ID: THE WILLIAM FAIRFIELD HOUSE 1695/96 to the present date.
( Locally known as the Thomas Kimball House, number 26 Maple St., Wenham, MA)

Transcription and notes by the late Wenham historian Rupert Lillie on a work-for-hire basis, 1982:

Mar. 6. 1695/6 (WTR, vol..I, p. 130)
“At a meeting of the Select men -Liberty granted to Thomas Kellum (Killam ) - to gitt pine timber a'nuff to make seven hundred of boards.” It is known that the location for this building was in west Wenham; Kellum is listed among other applicants having land in this area. Application was required by the selectmen in order to control the cutting of timber on the Town Common. Originally a one-room house, built 2 1/2 stories high. The base of the origina1 chimney measures 13 ft. 5 in. x 13 ft. 7 in.

July 22, 1701 (15/63)
Thomas Killam sells to William Fairfield the house and barn with 27 acres. Thomas moved to another town.

Oct. l6, 1704 (WTR, vol. I,pp. 86. 87, 101,102)
The highway, meaning present Maple Street was laid out by the selectmen.

Probably at, this time, William added the two rooms on the west end of the house, after the agreement about the highway was made. This produced a four room house with a pitch roof and central chimney.

Apr. 1725 (70/75)
William Fairfield conveys to son, Josiah Fairfield about 6 acres, “for love…and… is that Lott his Dwelling House stands on.”

Feb. 13, 1737/8
William Fairfield divides his “Homesteads & Lands” in Wenham. 1/4th. part, to son, Josiah Fairfield, – as divided with his Brother Benjamin - To wit my Dwelling House Barn & Land - (lately called The Tucker Estate). In his conveyance to Josiah, he reserves “Sixteen poles of land for a burying; place where my Family is buried out of this Conveyanoe and to be in some Other Instrument bounded and disposed of - ".

June 29, 1742, #9198
Will of William Fairfield, providing for his wife, Rebekah, and for his children and the children. of his daughter, Mary. He appoints his two sons, Josiah and Benjamin as executors. In his will, he refers to the above deeds of gift to these two sons. He gives a “Right of Redemption of the other half' of my lands to them - Always Reserving my burying place free from any gift - and I do hereby Except Reserve it to my own use and the use of my family -.” “In consideration that my Buildings Stand upon Benjamin's part of the land and that my son Josiah, may as the Charge of building for himself.”

Judging by what. I have seen in my survey of the house, the foregoing provision concerning Josiah indicates about the time that.Josiah proceeded to enlarge his house by the addition of a lean-to across the back.

Jan. 14, 1767 (121/231)
Apparently, Josiah Fairfield ran short of "funds and mortgaged his" Dwelling House Barn & Out Houses with about 46 acres to his brother, Benjamin. This was signed by Josiah and his wife, Elizabeth"Fairfield. The consideration in this conveyance was £600.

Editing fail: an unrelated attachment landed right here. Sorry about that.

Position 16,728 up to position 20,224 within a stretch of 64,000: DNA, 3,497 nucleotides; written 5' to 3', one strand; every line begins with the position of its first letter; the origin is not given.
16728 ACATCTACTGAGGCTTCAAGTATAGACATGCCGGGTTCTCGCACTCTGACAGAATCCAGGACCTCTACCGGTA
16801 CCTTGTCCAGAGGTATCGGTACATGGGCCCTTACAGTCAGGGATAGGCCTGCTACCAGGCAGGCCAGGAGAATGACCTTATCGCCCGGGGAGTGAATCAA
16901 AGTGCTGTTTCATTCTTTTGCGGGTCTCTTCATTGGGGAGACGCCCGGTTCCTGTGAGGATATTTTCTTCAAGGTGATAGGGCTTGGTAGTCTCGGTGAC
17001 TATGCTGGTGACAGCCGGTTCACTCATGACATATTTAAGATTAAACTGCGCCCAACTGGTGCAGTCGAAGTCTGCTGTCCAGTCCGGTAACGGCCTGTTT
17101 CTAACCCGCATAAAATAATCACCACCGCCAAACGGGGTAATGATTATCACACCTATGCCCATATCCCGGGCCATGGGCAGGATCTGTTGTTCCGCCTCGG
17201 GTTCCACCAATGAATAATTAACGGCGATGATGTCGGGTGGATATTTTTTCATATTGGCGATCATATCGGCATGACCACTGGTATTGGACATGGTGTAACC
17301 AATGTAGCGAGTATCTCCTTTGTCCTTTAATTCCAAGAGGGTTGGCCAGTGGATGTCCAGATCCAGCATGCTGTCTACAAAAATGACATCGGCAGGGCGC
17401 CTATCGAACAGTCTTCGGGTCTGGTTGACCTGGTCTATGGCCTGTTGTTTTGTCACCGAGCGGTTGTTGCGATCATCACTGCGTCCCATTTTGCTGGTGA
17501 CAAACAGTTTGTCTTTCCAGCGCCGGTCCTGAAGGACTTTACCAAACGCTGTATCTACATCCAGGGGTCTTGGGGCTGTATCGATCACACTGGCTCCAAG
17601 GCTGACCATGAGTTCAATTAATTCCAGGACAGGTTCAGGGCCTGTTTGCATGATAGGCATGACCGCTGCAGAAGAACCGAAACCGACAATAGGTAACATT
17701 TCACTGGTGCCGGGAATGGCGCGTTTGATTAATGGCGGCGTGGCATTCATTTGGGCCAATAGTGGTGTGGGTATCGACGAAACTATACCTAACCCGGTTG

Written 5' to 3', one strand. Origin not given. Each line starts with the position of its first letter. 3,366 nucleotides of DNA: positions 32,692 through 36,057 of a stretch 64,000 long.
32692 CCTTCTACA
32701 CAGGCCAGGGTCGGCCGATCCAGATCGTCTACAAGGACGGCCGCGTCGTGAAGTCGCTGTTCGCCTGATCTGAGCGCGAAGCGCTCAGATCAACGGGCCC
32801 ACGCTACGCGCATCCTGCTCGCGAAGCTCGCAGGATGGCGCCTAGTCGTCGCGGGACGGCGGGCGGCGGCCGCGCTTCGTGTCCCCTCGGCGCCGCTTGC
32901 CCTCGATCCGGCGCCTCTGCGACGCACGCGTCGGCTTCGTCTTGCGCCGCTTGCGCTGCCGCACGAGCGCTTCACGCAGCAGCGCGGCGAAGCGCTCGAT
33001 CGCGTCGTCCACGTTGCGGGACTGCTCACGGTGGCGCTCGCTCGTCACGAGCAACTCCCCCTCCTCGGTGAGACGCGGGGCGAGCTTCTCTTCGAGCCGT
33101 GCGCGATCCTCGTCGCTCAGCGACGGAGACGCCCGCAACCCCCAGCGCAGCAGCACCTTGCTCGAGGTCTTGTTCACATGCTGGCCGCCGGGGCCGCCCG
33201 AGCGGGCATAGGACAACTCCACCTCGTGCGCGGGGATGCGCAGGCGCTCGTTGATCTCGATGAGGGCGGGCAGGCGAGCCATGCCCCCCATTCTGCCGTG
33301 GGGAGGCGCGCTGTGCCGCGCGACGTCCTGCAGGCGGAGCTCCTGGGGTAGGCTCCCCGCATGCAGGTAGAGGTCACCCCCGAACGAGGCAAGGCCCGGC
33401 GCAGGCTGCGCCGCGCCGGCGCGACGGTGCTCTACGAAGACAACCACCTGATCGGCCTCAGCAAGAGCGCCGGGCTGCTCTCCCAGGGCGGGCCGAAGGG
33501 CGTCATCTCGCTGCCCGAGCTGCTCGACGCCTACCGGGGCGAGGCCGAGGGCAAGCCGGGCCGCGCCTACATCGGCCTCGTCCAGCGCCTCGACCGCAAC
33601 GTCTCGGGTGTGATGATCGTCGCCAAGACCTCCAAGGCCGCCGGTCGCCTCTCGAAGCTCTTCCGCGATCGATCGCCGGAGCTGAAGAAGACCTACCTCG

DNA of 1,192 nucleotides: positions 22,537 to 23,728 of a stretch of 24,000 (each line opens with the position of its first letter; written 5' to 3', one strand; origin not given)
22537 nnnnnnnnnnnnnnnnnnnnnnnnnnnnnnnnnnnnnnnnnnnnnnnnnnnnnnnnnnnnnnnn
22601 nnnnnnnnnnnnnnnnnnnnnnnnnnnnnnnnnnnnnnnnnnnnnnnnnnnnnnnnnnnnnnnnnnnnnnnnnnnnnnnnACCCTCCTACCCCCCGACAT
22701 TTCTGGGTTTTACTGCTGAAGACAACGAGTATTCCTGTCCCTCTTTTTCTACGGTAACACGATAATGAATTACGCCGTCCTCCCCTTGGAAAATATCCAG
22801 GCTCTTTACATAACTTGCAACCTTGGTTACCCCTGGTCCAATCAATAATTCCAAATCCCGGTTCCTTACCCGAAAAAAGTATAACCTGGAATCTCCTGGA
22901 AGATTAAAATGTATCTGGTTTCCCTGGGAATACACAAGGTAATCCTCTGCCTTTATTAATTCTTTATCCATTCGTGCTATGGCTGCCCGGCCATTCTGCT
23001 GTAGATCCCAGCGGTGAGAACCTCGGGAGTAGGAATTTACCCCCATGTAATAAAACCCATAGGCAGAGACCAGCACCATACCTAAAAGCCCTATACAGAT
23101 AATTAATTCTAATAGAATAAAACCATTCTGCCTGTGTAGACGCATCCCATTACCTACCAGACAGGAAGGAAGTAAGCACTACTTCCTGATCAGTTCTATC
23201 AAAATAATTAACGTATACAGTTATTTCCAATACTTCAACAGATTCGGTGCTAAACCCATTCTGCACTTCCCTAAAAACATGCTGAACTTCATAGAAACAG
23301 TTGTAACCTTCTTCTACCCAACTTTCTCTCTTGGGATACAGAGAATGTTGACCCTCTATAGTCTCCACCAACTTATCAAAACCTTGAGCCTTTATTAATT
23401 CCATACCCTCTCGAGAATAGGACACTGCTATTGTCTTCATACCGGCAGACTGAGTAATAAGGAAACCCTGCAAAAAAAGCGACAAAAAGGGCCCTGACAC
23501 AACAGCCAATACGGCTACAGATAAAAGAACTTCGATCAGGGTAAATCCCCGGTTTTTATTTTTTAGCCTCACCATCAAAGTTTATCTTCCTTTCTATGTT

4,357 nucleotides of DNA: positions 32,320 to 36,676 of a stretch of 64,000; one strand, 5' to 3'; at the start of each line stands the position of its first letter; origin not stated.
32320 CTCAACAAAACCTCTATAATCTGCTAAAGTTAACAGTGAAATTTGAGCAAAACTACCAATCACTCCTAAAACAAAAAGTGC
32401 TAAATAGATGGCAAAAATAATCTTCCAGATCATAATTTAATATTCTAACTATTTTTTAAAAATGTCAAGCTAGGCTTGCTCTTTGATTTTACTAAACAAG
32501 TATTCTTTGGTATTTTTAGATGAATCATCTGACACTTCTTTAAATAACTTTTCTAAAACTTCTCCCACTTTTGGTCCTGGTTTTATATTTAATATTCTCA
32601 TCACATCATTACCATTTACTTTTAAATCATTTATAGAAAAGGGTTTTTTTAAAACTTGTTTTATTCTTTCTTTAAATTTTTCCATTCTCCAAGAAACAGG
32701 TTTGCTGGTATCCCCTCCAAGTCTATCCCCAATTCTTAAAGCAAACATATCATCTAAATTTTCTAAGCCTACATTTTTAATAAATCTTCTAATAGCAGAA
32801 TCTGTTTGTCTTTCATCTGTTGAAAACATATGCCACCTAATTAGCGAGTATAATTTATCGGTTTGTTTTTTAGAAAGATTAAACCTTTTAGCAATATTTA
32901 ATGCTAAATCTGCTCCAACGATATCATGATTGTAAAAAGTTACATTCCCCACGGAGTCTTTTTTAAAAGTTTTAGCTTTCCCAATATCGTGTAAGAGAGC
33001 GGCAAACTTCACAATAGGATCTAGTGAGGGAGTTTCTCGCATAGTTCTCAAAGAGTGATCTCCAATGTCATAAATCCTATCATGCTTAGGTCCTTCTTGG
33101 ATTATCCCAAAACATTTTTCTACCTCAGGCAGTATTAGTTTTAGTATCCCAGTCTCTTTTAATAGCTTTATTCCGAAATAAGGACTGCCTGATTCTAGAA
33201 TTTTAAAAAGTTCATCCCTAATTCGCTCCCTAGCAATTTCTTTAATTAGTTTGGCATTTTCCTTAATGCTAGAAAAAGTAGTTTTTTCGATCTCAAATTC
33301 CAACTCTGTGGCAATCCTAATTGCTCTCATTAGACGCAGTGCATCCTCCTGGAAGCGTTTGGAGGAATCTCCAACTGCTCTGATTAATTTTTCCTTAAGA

June 24. 1769, (126/217)
Benjamin Fairfield conveyed the above "Dwelling House Barn and Out Houses" with 46 acres with other tracts of land to Josiah Fairfield for £550.

Jan. 13, 1771, (135/50)
Josiah,"esquire" conveyed to his son, Matthew, “the back part of my dwelling house with the cellar under it and the entry” with “the one-half of my right in my cider house -" It was probably about this time or shortly afterwards that the rear of the house (the lean-to) was raised to become two additional rooms on the second floor. Even, today, there is "a slight difference in floor levels between the front and the back. The floor in the back rooms being slightly lower than the floor in the front.

In order to accommodate the raising of the back part of the house, the original ridge pole of the house was raised by the installation of new, longer rafters, increasing the total height of the attic, and covering the entire house with a new roof. The old front rafters were utilized and extended. The old rear rafters remain, except one; they can be seen in the attic, today.

The original plate of the north side of the original house can still be seen under the attic flooring. The new rafters which were installed rest on the new north plate of the two new rooms.

Mar. 14, 1777, (123/267)
Josiah "conveyed to his son, Matthew, “gentleman" 9 acres on the opposite side of Maple Street (the "highway") - "with the west half of my barn & free liberty of passing & repassing to and from the same.”

Dec. 1, 1777, #9191
Will of Josiah Fairfield. He died Oct. 5, 1777 in Wenham. He bequeathed all his real estate to his two sons, Matthew and Josiah Fairfield.

Feb. 23, 1797, 162/277

Matthew Fairfield, "gentleman” conveyed "a Mansion house" and 6 acres of land to Thomas Kimball and Joseph.Fairfield of Wenham for $333.33. Also, a small piece of land called nursery. Matthew is described in this deed as of New Boston, N.H.; he had moved from Wenham.

Eventually, Thomas Kimball bought out Joseph Fairfield’s interests. Thomas Kimball died Dec. 27, 1810. He had added greatly to his land holdings, particularly along Maple Street and elsewhere. His widow, Huldah, and son, Edmund Kimball, were the administrators. In the Inventory of Aug. 5, 1811, the dwelling house (8 rooms), "Barne " (there were 2 ) a "Corn barne," "ought houses (including an "old shop" ) etc., $ 4,770.00."